Ben Casselman has a NYT piece today discussing new research finding the Great Recession has had a lasting impact on prime-age employment and earnings. It’s a good piece on what looks like important research, but in one paragraph, Casselman cites other research he says links employment among men “in particular” to opioids, disability insurance, and video games. This is the most recent example of something Dean Baker wrote about last year: “implying that the problem of people dropping out of the labor force is a story about men is seriously misleading.”
To the points Dean made last year, I’d add a few more.
First, among prime-age adults, working-class women (HS or less) have fared even worse than working-class men, both in the aftermath of the Great Recession and since 2000. The employment rate for prime-age working-class women is about 8.2 percentage points lower today than in 2000; for prime-age working-class men, it’s 6 percentage points lower. As a result, the large employment gap between working-class men and women is wider today than in 2000.
Second, while men have always been disproportionately employed in manufacturing, and have lost more manufacturing jobs in absolute terms over time, manufacturing decline isn’t just a men’s story. In fact, in percentage terms, women’s employment in manufacturing has declined more since 2000 than men’s.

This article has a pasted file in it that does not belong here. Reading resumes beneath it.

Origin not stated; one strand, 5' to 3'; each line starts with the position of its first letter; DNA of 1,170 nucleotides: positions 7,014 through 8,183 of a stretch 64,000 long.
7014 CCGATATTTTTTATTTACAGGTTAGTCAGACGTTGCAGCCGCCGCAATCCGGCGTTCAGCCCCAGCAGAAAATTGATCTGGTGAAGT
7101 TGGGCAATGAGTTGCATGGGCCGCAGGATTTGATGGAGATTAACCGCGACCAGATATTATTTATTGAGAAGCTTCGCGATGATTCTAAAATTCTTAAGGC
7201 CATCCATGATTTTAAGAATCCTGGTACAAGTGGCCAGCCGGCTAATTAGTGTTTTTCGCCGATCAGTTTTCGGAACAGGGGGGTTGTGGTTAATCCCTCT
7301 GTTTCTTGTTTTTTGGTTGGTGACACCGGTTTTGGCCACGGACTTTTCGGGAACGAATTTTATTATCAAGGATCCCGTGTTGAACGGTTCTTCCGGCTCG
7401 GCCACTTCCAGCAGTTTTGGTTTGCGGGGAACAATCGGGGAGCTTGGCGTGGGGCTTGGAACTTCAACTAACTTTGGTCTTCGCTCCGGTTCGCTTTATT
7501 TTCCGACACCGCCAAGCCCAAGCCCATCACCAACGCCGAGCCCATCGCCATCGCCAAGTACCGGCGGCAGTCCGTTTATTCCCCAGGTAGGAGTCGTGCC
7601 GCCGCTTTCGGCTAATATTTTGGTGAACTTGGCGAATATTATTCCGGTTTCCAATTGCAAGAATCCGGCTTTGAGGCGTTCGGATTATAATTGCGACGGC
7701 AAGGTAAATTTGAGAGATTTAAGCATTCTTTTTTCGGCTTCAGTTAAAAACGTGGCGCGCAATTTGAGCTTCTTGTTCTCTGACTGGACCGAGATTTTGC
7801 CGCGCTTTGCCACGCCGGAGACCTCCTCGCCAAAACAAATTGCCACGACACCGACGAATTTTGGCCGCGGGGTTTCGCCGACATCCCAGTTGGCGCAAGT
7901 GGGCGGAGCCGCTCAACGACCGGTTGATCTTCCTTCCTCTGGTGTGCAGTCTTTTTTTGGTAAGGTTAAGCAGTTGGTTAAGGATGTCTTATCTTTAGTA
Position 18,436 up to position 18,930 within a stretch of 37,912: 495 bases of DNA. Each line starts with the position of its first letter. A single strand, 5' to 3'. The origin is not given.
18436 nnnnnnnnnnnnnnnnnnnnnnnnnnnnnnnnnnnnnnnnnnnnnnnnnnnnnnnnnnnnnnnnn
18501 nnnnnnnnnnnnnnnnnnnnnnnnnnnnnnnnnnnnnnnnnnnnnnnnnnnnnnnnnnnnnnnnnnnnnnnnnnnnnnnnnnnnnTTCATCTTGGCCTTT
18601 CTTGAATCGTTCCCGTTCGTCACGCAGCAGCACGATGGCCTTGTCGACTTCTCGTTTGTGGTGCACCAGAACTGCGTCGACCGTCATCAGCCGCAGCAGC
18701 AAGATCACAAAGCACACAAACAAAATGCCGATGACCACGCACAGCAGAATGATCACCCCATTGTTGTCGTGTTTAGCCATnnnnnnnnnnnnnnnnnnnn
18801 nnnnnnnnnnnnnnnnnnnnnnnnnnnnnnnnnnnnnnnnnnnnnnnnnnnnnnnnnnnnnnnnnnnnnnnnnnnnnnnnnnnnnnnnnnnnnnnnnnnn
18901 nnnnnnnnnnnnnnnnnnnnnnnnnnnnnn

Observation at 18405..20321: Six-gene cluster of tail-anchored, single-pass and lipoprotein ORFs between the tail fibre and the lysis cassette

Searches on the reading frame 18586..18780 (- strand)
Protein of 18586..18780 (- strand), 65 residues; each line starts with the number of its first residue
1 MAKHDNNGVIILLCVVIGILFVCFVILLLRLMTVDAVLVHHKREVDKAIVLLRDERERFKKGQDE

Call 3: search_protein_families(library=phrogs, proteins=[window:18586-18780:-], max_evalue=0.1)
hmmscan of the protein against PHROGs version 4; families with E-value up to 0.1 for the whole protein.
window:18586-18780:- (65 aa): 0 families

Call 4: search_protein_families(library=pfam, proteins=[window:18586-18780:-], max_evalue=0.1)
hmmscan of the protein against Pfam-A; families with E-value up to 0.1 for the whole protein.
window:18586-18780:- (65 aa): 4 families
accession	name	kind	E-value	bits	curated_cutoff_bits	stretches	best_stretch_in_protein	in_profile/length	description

Third, since 2000, a substantial gap has opened between employment rates for prime-age women in the US and those in many other OECD nations (including Canada, France, Germany, Sweden, and the United Kingdom). The US is also something of an under-performer when it comes to prime-age men’s employment but the gaps are generally much larger for US women than US men.
Finally, there is little reason to think that the impact of disability and health on prime-age employment is a “particularly men” issue. Nearly as many women receive SSDI today as men. In a recent report, researchers at the Hamilton Project note that about the same number of prime-age men and prime-age women report being out of the labor force due to a disability. And other researchers have documented how the “US health disadvantage has been growing particularly among women.”